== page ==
Rodriguez was full of ideas for programs she wanted to implement and ways to market the business. But she'd get bogged down by less urgent business tasks and lose sight of her goal. At times like those, she would question whether her business was on the right track.


"I'd think, 'Am I working on the things that I need to be working on?' " she asked. "I found that when I worked alone on my business, it was hard to stay focused and extend myself to greater potential."


Rodriguez had a business plan, but she needed to get things in order so she could develop it the way she wanted to.


The plan


"Because of Debbie's creativity, it was hard for her to keep track of all the different directions she wanted to go and the great programs she wanted to start," said Cheryl Vallejos, a business coach.


"As we started clarifying those goals, we slowed down enough to put them down in order," she said.


The process also involved determining which tasks needed to be done immediately and which could be handled by someone other than Rodriguez. Delegating responsibility for administrative duties would allow her to better manage her daily work flow.


"Seeing how fast Debbie was growing her business, it was easy to work through the obstacle of time by hiring associates to help with the work load," Vallejos said.


When a small business is trying to grow, hiring more personnel - and taking on those added expenses - might seem counterproductive. But, said Vallejos, thinking you'll hire staff when you make more money is not necessarily the best move.


"You hire an assistant so you can make more money," she said.


The first step for Rodriguez was to hire an answering service to field phone calls. The service can take messages and answer basic questions about Tutoring Solutions' services. If necessary, it passes the call on to Rodriguez, who then schedules appointments and can provide more in-depth information.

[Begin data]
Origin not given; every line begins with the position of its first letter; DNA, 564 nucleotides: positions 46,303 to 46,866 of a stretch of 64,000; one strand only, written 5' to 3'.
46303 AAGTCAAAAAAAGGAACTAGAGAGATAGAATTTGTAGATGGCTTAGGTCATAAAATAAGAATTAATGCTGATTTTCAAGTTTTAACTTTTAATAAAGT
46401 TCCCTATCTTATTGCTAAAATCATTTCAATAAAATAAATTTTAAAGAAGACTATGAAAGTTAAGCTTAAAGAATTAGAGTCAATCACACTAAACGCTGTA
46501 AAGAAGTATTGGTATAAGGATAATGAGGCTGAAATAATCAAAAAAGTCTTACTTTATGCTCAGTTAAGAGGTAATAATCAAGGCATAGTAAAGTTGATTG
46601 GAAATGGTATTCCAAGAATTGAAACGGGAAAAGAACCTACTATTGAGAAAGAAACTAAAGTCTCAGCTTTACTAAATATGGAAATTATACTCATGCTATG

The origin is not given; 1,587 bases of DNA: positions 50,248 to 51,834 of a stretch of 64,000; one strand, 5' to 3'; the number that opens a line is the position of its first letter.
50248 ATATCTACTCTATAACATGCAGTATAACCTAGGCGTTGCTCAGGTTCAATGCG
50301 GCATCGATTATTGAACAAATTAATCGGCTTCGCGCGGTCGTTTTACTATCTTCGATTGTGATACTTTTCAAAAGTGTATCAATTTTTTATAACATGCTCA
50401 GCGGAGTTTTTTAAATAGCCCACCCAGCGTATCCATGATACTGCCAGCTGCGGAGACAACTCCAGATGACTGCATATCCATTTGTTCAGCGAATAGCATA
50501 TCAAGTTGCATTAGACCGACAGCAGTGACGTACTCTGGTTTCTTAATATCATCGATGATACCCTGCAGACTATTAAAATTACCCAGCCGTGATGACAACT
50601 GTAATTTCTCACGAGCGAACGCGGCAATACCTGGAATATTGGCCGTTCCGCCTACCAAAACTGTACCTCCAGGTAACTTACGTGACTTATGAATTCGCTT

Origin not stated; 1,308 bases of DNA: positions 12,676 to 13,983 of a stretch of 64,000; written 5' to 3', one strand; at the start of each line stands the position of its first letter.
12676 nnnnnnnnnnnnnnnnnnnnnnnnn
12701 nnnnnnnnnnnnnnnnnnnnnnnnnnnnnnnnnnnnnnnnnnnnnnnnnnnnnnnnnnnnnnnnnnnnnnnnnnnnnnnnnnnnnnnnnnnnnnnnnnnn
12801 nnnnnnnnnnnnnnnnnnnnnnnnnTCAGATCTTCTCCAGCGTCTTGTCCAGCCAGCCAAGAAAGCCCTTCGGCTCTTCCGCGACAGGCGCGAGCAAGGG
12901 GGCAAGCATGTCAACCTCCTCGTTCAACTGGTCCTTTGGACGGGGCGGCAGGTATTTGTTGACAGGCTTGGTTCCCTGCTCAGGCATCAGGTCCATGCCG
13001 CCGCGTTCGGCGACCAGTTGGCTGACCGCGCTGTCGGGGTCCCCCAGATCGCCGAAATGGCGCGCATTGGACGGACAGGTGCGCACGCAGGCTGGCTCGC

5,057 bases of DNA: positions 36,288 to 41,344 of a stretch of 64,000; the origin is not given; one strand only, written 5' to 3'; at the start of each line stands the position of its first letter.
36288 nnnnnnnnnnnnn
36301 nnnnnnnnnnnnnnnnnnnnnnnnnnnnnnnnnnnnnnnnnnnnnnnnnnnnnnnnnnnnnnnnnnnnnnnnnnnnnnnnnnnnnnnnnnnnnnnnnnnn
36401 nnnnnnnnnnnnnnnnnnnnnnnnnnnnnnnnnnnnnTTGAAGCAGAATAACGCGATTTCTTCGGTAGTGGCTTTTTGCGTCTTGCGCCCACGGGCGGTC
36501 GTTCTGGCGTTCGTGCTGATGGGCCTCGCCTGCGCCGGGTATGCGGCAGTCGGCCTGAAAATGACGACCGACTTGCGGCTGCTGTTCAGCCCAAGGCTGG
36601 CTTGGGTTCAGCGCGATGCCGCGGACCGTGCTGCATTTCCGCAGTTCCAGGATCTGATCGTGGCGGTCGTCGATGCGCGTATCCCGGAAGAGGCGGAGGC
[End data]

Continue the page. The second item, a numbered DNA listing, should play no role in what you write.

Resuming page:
Even this basic form of assistance helped Rodriguez streamline her day.


"She now controls her phone calls, keeps her personal calls after business hours," Vallejos explained. "By getting others to help in (some) areas, Debbie keeps moving on to the more important areas that bring in more revenue and builds her business."


That includes hiring more tutors - 10 so far, and counting. This has given Rodriguez considerable flexibility in offering Tutoring Solutions' services to more areas of the city and at different times throughout the day. That in itself has contributed to the business' growth.


With the added help, Rodriguez has been able to cut back her own tutoring hours, further allowing more time to focus on developing new programs.


In August, she'll start offering group sessions, held in a small conference nook at Javalina's Coffee & Friends, a cafe near her home base in Southeast Tucson.


Rodriguez is also planning to sell products such as tote bags and jewelry inspired by her business' themes of self-esteem and personal and academic success.


But first, she's taking a vacation.